We spend a lot of time looking at and fretting over how robots are poised to take over more restaurant work, but at the restaurant Junkichi Robata Izakaya, the robots are more likely to take over your conversation.
Located in the Capitol Hill district in Seattle, Junkichi sets itself apart from other local izakaya restaurants by offering a small, cute, tabletop robot, called SOTA, to go with your katsu bowl. The robot doesn’t cook your meal or bus your table. It sits there, occasionally waving its arms, and through an accompanying phone app, Sota will say what you tell it to.
Junkichi is owned by Plenty USA, which operates four Japanese restaurants in the U.S.. Junkichi is the first restaurant the company has launched that isn’t an existing licensed Japanese property. It’s Plenty’s first brand, and while “Robata” refers to the style of Japanese cuisine, robots do play an interesting role in Plenty’s business.
Izakaya style meals are meant to be an informal gathering of friends, and at Junkichi, SOTA is meant to enhance that. “They are a good way to get your group engaged,” Junkichi manager Edward Wintermyer told us. “Instead of everyone at the table scrolling through Facebook, they can all connect to the robot.”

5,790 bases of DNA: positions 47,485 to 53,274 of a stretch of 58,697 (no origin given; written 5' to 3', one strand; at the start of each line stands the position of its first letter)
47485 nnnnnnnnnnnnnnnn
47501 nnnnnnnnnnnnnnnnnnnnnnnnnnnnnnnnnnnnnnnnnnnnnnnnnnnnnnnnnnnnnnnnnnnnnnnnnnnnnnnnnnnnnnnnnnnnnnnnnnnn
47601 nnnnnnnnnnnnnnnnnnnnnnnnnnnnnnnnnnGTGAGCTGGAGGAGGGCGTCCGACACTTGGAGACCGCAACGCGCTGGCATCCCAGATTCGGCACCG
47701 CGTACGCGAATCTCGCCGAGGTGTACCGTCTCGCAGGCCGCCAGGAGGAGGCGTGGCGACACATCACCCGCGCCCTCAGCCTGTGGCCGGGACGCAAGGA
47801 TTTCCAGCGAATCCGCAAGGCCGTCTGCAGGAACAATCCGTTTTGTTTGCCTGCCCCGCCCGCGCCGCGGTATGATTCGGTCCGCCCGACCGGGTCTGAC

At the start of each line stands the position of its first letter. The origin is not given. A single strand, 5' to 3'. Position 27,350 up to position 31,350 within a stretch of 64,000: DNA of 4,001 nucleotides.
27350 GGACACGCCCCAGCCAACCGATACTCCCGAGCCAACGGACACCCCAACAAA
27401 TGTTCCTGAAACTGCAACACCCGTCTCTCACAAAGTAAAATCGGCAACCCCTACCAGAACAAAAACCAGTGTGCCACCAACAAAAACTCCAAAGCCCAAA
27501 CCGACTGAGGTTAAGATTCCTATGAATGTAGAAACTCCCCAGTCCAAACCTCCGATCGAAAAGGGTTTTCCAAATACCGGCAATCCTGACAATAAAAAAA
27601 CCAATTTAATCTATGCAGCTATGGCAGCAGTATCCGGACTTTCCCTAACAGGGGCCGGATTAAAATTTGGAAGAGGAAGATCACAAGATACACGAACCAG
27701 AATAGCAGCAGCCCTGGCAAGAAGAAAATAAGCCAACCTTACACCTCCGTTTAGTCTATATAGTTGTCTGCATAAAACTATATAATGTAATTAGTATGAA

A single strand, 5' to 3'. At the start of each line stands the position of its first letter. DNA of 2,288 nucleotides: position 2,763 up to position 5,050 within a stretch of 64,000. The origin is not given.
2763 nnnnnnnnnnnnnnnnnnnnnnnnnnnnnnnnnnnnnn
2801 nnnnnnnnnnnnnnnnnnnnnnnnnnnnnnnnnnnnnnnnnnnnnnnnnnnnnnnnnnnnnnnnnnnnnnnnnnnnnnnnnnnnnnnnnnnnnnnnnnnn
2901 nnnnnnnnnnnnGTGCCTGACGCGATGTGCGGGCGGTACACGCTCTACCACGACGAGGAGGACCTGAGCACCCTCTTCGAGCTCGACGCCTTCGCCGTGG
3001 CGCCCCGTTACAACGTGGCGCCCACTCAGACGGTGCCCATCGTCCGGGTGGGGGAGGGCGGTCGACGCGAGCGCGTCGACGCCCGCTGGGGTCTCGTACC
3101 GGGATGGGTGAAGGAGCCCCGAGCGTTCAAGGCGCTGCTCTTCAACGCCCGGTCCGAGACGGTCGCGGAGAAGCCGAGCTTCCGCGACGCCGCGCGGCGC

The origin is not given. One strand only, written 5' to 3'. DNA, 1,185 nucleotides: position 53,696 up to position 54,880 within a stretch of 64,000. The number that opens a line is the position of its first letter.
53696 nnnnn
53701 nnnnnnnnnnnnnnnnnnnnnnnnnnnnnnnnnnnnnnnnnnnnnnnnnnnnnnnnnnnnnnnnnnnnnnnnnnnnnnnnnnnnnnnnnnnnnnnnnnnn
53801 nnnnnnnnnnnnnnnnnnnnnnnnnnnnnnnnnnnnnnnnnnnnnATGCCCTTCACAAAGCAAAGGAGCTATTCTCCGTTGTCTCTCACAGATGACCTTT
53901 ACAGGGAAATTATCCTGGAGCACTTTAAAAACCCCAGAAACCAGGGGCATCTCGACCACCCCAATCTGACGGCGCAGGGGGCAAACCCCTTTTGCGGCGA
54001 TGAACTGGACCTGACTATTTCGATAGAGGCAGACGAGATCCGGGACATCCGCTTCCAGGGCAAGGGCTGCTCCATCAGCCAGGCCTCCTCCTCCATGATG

Once a customer downloads the Junkichi app, they can connect with their table’s SOTA. Once connected, diners can have SOTA speak pre-set phrases, or send a text message that SOTA will then speak. Servers can also use SOTA to deliver messages to the table, and if you register your app through Facebook or Google, SOTA will even use facial recognition to remember you the next time you come in.
That’s about the extent of what SOTA can do, however. It won’t take your order, there’s too much concern about underage drinking and fraud. Junkichi, which opened last month, has two SOTA robots that are rotated throughout the restaurant. There is also a SOTA host at Junkichi’s sister restaurant, Hokkaido Ramen Santouka, also in Seattle.
The robots are made by Vstone, and Plenty is the exclusive distributor of SOTA robots in the U.S.. It’s unlikely that Plenty is looking to open robot shops domestically, but rather as a point of differentiation for it’s restaurants, or to sell to other restaurants looking to set themselves apart as well.
SOTA is really more of a novelty at this point, a fun thing to have at the table (especially if you have kids in need of distracting). And while it won’t take any restaurant jobs any time soon, if you’re ever in Capitol Hill, you can take a moment to “talk” with SOTA.
An earlier version of this post incorrectly stated that NTT created the SOTA robot.